Tag Archives: MedPage Today

Even in treatment guidelines, pharma conflicts abound

Andrew Van Dam

About Andrew Van Dam

Andrew Van Dam of The Wall Street Journal previously worked at the AHCJ offices while earning his master’s degree at the Missouri School of Journalism.

As part of the ongoing Milwaukee Journal Sentinel and MedPage Today series “Side Effects” John Fauber and Ellen Gabler “examined 20 clinical practice guidelines for conditions treated by the 25 top-selling drugs in the United States” and unearthed yet another tactic by which “pharmaceutical companies, with billions in sales at stake, exert a powerful but often unrecognized influence over the practice of American medicine.”

Issued by leading medical associations and government institutions, treatment guidelines are supposed to be based on rigorous science. But the committees that write them have been dominated by doctors who have worked as paid speakers, consultants or advisers for companies selling the recommended drugs.

In their investigation, the duo found:

  • Nine guidelines were written by panels where more than 80 percent of doctors had financial ties to drug companies.
  • Four panels did not require members to disclose any conflicts of interest. Of the 16 that did, 66 percent of doctors on the panels had ties to drug companies.
  • Some guidelines written by conflicted panels recommend drugs that have not been scientifically proven to safely treat conditions, leading to inappropriate or over prescribing. Medical experts have raised such questions about guidelines for anemia, chronic pain and asthma.

For extensive anecdotes and examples, dig into the full piece.

Investigative reports lead to Senate investigation into painkiller promotion

Andrew Van Dam

About Andrew Van Dam

Andrew Van Dam of The Wall Street Journal previously worked at the AHCJ offices while earning his master’s degree at the Missouri School of Journalism.

Following up on reporting efforts from the Milwaukee Journal Sentinel/MedPage Today and ProPublica, a Senate committee has launched investigation into the pharmaceutical industry’s conflict-of-interest-laden promotion of pain management drugs, one of which may or may not be related to one pharma-tied patient organization’s Tuesday announcement that is was closing up shop “due to irreparable economic circumstances.”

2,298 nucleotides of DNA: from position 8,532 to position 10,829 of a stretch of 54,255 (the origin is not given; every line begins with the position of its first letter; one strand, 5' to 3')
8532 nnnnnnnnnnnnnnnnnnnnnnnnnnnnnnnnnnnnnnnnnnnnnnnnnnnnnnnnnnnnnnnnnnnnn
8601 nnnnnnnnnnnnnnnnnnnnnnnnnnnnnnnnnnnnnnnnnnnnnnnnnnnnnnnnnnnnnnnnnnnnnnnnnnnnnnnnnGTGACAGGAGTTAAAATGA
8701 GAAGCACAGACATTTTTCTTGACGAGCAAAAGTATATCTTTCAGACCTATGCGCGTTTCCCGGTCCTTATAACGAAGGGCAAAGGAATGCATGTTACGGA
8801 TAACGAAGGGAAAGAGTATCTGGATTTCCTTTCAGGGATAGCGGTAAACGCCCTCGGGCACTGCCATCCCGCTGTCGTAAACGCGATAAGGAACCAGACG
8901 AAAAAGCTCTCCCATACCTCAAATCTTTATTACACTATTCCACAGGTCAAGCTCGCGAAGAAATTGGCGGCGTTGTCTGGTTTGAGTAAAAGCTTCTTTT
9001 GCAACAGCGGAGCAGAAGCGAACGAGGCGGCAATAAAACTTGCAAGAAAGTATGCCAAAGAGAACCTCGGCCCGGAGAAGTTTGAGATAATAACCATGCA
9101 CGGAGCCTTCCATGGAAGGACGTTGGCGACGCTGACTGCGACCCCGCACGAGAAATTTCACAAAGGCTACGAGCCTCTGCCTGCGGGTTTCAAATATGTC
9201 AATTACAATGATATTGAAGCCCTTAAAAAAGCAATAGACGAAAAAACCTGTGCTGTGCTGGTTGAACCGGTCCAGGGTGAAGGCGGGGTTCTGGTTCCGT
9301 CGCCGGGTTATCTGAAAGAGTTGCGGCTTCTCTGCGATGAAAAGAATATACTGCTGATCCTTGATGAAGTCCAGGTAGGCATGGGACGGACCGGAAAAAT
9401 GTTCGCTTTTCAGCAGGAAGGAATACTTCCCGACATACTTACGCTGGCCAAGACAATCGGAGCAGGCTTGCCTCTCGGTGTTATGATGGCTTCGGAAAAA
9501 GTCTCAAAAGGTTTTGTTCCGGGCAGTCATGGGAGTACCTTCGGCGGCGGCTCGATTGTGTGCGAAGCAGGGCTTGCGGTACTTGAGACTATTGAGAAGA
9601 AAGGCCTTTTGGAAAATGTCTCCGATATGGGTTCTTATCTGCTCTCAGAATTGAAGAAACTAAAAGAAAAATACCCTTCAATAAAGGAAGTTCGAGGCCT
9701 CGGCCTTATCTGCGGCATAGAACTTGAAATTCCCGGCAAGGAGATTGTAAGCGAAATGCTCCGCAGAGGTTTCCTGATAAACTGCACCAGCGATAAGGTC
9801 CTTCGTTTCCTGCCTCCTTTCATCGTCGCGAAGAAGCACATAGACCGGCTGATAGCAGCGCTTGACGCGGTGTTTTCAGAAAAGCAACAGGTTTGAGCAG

screen-shot-2012-05-09-at-73727-pmThus far, the investigation has consisted of strongly worded rebukes and requests for further disclosure to the abovementioned American Pain Foundation, among others, in the form of letters from Sens. Max Baucus and Charles Grassley. PDFs of the relevant letters can be found in this press release from Baucus’ Senate finance committee.

In the letters, the senators directly cite the investigative efforts of AHCJ members Charles Ornstein, Tracy Weber and John Fauber.

Sen. Max Baucus

Sen. Max Baucus

Ornstein, AHCJ’s board president, and Tracy Weber, his fellow ProPublica senior reporter, published their investigation into the American Pain Foundation in ProPublica and The Washington Post in December. As they write in their post on the foundation’s demise, “The group received 90 percent of its $5 million in funding in 2010 from the drug and medical-device industry, ProPublica found, and its guides for patients, journalists and policymakers had played down the risks associated with opioid painkillers while exaggerating the benefits.”

Fauber’s reporting, the result of a partnership between the Milwaukee Journal Sentinel and MedPage Today, focused on the tangled web of money, organizations and influence through which the pharmaceutical industry helped propel the runaway growth of painkiller prescriptions over the past decade and a half.

Sen. Charles Grassley

Sen. Charles Grassley

In his report on the senate investigation he helped inspire, Fauber writes that the finance committee is “seeking financial and marketing records from three companies that make opioid drugs, including Oxycontin and Vicodin, and seven national organizations.” The legislators are seeking records of financial transactions between pharmaceutical manufacturers and patient groups from as far back as 1997, as well as details on any federal funding provided to the groups.

Docs with Medtronic ties failed to disclose cancer case in trial report

Andrew Van Dam

About Andrew Van Dam

Andrew Van Dam of The Wall Street Journal previously worked at the AHCJ offices while earning his master’s degree at the Missouri School of Journalism.

In the latest installment of his ongoing investigation for the Milwaukee Journal Sentinel and MedPage Today, John Fauber reports his discovery that physicians writing up a large-scale 2009 study “failed to identify a significant cancer risk” associated with Medtronic’s Amplify, a BMP-2 spine surgery product. At the same time, Fauber observes, Medtronic paid those same physicians millions.